Loggers block media from investigating Janda Baik logging

This post is put up on behalf of Janda Baik resident Christine Lim, who is trying to raise awareness on the destructive logging in Janda Baik. This is her English translation of a Bernama article carried by Free Malaysia Today.

 

Loggers prevent media from investigating logging in Janda Baik
Bernama | October 11, 2016
They prevented the passage of the media and environmental activists who wanted to see the uncontrolled logging activities of the past 20 years in the Permanent Forest Estate of Janda Baik

 

BENTONG: The greed of those carrying out uncontrolled logging activities in the Permanent Forest Estate of Janda Baik over the past 20 years is a nightmare for the close to 2,000 residents of Janda Baik Village.

Their livelihoods are increasingly affected because five major tributaries including Ulu Sungai Benus, Sungai Kuala Lurau and Sungai Tampik, which supplied clean water and were tourist attractions, have been “raped” by certain parties for their own interests.

Accordingly, the Association for the Protection of Natural Heritage of Malaysia (PEKA) has taken the initiative to defend the plight of the villagers by urging the cessation of logging activity before the situation worsens.

President Puan Sri Shariffa Sabrina Syed Akil said that although the various parties deny the situation, Peka has clear evidence that the deforestation is increasingly serious.

As proof, PEKA and several media agencies including Bernama surveyed the area and found that forest clearing is still in progress.

Among the proof they found is a new trail enabling log removal that was found 3 kilometers deep into the forest, when they entered by a 4-wheel-drive vehicle.

However, when the parties involved became aware of the presence of PEKA and the media, they acted to block the passage they were clearing by placing the equipment in the middle of the route.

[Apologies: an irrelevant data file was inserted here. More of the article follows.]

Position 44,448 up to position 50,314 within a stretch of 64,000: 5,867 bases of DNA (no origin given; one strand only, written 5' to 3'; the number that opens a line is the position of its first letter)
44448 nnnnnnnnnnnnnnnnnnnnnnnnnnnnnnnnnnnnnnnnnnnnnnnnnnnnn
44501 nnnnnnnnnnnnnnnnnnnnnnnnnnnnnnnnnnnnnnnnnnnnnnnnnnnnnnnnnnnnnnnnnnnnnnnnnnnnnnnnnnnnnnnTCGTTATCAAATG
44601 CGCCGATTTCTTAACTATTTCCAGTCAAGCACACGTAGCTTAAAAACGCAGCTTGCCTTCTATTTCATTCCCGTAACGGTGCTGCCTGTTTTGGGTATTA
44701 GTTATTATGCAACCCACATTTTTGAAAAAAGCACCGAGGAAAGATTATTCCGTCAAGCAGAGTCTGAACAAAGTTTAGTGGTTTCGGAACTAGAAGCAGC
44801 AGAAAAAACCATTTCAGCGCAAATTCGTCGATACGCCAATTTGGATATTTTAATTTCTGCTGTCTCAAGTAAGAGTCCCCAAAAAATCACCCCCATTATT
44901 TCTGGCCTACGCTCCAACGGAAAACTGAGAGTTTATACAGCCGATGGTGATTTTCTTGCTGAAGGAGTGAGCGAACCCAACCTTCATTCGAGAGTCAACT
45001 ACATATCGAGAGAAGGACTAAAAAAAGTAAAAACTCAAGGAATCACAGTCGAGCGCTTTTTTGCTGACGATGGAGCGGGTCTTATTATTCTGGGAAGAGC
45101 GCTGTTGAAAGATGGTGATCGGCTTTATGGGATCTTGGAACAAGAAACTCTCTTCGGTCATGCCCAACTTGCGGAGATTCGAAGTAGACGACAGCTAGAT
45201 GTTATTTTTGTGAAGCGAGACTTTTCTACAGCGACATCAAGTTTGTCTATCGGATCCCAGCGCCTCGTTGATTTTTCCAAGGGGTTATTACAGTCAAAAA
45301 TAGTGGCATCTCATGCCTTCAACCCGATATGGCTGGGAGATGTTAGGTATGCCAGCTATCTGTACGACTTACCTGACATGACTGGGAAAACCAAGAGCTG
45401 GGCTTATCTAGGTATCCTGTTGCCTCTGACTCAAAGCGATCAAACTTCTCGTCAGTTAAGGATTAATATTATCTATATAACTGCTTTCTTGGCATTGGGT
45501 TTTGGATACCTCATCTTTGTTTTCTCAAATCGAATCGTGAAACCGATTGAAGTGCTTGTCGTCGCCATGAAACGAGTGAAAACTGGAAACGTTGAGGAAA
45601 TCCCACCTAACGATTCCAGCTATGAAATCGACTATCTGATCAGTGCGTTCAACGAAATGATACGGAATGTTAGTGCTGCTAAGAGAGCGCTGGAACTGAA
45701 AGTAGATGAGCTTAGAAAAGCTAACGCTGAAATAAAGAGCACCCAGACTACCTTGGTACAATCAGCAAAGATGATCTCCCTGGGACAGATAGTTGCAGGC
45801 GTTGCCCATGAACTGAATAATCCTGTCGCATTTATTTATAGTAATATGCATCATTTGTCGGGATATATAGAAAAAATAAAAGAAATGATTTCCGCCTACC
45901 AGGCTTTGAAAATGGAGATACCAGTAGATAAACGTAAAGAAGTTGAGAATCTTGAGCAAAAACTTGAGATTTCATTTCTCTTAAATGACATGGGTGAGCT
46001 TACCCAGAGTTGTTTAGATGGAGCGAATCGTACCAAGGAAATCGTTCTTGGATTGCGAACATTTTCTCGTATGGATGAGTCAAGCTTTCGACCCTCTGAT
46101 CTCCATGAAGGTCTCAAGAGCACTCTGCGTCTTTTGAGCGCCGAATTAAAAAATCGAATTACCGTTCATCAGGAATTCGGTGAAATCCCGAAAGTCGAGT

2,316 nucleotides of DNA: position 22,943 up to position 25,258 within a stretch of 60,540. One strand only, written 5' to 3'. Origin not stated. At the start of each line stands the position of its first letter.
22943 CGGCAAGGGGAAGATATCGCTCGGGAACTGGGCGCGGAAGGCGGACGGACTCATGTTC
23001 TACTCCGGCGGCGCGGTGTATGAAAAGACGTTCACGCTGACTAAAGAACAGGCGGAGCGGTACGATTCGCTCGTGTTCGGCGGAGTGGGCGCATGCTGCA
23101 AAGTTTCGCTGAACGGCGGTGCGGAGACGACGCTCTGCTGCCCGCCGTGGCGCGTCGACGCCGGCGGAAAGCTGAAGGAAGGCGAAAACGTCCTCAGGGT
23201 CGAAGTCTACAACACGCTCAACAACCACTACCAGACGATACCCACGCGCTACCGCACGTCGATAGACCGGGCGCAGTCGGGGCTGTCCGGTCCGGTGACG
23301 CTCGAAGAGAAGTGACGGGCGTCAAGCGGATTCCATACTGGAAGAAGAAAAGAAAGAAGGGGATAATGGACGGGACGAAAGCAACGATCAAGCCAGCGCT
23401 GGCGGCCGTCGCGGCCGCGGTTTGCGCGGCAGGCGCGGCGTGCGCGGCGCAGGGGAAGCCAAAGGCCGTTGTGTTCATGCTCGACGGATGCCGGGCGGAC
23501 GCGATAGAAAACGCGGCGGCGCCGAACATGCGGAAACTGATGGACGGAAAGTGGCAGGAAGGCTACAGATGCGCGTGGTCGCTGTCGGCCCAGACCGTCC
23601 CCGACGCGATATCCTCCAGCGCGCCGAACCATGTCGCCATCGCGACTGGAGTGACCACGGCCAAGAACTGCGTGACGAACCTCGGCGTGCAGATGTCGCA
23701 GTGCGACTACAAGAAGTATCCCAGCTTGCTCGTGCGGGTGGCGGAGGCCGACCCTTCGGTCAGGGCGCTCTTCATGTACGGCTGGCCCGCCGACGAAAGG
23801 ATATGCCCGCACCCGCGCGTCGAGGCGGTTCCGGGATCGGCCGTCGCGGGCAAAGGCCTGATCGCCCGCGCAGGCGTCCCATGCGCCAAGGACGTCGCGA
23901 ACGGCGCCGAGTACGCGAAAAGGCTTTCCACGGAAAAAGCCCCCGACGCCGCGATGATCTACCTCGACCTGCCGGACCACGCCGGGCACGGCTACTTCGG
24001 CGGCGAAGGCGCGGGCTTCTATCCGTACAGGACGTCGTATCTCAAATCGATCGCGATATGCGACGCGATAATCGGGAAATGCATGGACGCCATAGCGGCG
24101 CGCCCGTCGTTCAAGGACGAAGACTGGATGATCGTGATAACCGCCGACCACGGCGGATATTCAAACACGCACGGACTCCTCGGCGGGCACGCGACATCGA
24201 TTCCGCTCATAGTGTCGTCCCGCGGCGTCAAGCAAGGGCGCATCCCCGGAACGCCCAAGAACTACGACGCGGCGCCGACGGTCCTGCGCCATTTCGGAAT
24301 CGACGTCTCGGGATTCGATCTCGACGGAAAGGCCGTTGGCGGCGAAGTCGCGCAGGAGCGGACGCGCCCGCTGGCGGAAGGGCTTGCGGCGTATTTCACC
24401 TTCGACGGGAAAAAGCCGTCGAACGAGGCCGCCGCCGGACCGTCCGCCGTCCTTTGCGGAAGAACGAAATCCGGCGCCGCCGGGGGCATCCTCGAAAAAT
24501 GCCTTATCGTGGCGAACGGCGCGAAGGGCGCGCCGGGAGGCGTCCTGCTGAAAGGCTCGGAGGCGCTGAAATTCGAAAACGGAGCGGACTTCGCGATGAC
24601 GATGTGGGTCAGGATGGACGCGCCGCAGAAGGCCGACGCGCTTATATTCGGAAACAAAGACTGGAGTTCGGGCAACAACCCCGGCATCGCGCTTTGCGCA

Sabrina Shariffa described their actions as extreme because not only do they harm the environment but they also affect the livelihood of the majority of the local population who provide homestays.

“This is a permanent forest reserve. Janda Baik is an ecotourism area but it is losing the natural resources such as rivers, including flora and fauna.

“I feel this is unfair to the residents who have invested money to provide homestays. They are disappointed and they are now speaking out to stop the logging because it has gone overboard,” she said.

She said her organization is always monitoring the situation in the area but needed the cooperation of local residents to ensure that those responsible stop their logging activities.

“It is time for the residents to take action out of desperation. PEKA will always provide support for the welfare of the population and the environment before we lose this valuable resource,” she said.

Meanwhile, local area representative Mat Sabri Ahmad Malek, 58, said that such activities do not only affect the income of the population but also cause several other problems such as mud floods, shallow waters, and decreasing fish population.

“We are no longer able to cope with this situation. We, with PEKA’s help, will put up barriers immediately for the good of all,” said he, who used to work in freshwater aquaculture.

Jefri Jais, who represents the tourist guides in the area, also expressed disappointment in the steep recent decline in the number of tourists in this ecotourism area, which has been deeply felt.

He claimed that tourist visits to the area have fallen by about 50% as many are aware of the destruction of flora and fauna.

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